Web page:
by Roger Thomas

This content is part of a series.

Another Way to Grieve (12 of 18)
Series: New Testament Sampler
Roger Thomas
1 Thessalonians 4:13

Note how this little verse tells us something we already know, something we all ought to know, and something we all can know.

First, we all know grief. If we haven't, we will. Call it what you will--grief, sorrow, mourning--we have all been there. The passage is talking about grief at the death of a loved one. We all know about that. As a preacher, I have stood beside scores and scores of caskets and watched wives, husbands, parents, children, brothers and sisters parade by the final remains of a loved one. They have come from all walks of life. Some were rich. Others were poor. A few have held positions of power and influence in the world. Most did not. Young and old, black and white, they all knew grief.

I have also known grief personally. I have been at many funerals when I wasn't the preacher. I have stood at the graveside of both of my parents, my grandparents, many uncles, aunts, and cousins. I know from personal experience that grief is more than sadness. Grief takes place on a deeper level. Grief is physical, emotional, and spiritual. We feel the pain. Our hearts race. The tears flow. We lose our appetites. We may feel weak in the knees. We feel emotionally drained. We can't focus. Our mind races in a dozen directions at once. We replay long forgotten memories. We mentally rehearse conversations that we planned to have but never got around to. The grief cuts all the way to the soul. Grief is a spiritual experience that forces us to contemplate issues we have long avoided. We all know grief.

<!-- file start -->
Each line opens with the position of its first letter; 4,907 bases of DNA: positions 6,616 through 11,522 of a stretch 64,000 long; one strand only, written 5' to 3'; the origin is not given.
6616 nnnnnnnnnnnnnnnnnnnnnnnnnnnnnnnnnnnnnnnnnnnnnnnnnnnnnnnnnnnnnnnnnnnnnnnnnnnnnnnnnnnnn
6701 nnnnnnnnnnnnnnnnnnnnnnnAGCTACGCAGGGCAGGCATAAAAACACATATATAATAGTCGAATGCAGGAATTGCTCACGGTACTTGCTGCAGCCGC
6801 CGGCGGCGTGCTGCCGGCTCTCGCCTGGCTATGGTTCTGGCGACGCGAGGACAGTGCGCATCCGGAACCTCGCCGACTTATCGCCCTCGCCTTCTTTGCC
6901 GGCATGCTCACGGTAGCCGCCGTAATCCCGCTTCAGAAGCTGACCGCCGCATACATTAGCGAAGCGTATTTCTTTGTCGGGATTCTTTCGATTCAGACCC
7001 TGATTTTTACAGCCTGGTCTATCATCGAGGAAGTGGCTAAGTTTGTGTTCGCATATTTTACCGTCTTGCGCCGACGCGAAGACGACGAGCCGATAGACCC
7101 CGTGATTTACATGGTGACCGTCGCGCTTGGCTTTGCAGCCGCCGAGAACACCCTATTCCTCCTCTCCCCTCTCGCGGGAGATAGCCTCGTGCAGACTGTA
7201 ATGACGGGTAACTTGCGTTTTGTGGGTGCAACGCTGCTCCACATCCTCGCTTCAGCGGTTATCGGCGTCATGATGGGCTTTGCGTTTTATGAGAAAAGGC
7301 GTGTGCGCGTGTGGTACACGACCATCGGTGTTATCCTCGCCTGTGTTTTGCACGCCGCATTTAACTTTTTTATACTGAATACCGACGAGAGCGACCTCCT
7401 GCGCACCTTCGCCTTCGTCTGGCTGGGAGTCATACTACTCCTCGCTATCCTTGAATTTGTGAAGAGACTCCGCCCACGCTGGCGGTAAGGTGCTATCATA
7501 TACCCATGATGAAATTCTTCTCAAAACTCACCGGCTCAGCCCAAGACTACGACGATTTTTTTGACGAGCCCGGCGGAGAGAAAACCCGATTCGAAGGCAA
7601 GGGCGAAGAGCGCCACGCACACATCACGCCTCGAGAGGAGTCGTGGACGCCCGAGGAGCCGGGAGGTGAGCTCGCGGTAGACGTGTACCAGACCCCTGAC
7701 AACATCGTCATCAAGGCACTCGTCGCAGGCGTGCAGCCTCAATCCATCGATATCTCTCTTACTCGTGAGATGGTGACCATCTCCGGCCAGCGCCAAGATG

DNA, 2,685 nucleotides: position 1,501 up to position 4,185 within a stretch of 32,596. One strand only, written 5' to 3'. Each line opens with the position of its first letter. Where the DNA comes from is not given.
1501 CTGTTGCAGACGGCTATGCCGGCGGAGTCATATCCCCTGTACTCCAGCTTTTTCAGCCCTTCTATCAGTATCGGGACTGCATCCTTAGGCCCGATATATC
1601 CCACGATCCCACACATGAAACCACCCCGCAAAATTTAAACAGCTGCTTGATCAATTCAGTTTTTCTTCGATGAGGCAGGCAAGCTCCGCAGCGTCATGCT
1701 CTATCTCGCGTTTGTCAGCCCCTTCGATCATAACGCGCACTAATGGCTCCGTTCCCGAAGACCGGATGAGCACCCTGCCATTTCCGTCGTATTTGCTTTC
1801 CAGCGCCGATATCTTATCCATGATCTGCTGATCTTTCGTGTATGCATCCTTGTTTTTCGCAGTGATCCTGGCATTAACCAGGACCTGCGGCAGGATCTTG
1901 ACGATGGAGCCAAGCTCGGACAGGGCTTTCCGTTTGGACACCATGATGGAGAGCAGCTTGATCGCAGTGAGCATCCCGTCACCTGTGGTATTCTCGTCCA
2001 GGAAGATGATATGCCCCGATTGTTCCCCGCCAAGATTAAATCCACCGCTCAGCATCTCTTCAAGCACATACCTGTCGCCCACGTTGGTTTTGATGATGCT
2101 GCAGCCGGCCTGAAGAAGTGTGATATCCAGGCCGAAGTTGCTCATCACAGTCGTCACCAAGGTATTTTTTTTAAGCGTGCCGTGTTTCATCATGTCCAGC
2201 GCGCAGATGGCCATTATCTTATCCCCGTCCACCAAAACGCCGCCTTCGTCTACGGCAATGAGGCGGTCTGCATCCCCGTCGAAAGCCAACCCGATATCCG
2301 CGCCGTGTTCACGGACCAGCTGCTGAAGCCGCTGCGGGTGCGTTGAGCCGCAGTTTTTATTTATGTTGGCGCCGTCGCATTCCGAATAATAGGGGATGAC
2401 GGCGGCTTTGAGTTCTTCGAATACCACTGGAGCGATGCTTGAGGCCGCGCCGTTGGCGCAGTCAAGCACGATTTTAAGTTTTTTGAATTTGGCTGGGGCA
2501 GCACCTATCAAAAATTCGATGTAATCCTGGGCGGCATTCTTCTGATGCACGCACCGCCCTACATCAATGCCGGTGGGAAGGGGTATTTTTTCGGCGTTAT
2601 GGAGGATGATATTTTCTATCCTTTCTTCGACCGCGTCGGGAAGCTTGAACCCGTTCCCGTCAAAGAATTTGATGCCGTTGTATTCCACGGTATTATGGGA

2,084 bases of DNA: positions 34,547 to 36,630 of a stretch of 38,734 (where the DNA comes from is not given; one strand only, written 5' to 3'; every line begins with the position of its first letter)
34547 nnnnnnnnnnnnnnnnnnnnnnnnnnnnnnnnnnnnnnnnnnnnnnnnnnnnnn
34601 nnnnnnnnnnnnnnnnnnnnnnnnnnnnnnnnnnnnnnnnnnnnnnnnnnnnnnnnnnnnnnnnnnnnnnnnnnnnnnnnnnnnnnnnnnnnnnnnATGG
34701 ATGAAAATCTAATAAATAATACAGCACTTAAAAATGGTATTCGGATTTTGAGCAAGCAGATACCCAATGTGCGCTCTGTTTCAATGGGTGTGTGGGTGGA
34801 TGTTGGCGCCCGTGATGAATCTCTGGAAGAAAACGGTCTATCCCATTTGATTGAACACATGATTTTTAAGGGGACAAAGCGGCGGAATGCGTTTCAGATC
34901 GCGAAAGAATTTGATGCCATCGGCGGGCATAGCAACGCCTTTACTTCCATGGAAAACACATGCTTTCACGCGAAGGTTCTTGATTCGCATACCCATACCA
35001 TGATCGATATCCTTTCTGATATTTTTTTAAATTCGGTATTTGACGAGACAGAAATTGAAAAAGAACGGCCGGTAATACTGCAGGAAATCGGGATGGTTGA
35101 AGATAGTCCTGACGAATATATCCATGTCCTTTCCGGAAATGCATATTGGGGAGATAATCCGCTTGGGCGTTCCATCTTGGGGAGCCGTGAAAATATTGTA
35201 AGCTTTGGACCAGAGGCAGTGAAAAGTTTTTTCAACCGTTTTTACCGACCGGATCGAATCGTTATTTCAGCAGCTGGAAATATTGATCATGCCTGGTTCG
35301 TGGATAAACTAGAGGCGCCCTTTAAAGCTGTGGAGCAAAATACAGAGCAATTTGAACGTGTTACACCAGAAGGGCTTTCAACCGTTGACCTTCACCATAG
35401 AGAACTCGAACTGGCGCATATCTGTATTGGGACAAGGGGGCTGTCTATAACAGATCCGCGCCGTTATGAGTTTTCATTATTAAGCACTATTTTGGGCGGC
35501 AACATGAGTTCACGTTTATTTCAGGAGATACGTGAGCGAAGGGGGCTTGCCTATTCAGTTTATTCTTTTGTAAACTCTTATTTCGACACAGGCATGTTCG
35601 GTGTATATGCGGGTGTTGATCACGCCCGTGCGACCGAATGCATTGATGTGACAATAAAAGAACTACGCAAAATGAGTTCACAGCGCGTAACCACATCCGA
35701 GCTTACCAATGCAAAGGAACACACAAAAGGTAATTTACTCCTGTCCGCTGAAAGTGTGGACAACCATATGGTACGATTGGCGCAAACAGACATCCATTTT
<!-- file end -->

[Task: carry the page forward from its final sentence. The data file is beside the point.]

We grieve for lots of reasons. Part of it comes from the separation. No time is a good time to lose a loved one. Conventional wisdom may suggest that it should be an easy matter to part with an aged parent or one who has lost a battle with a prolonged illness. Not so. We still grieve. Even when we knew it was coming, we g ...

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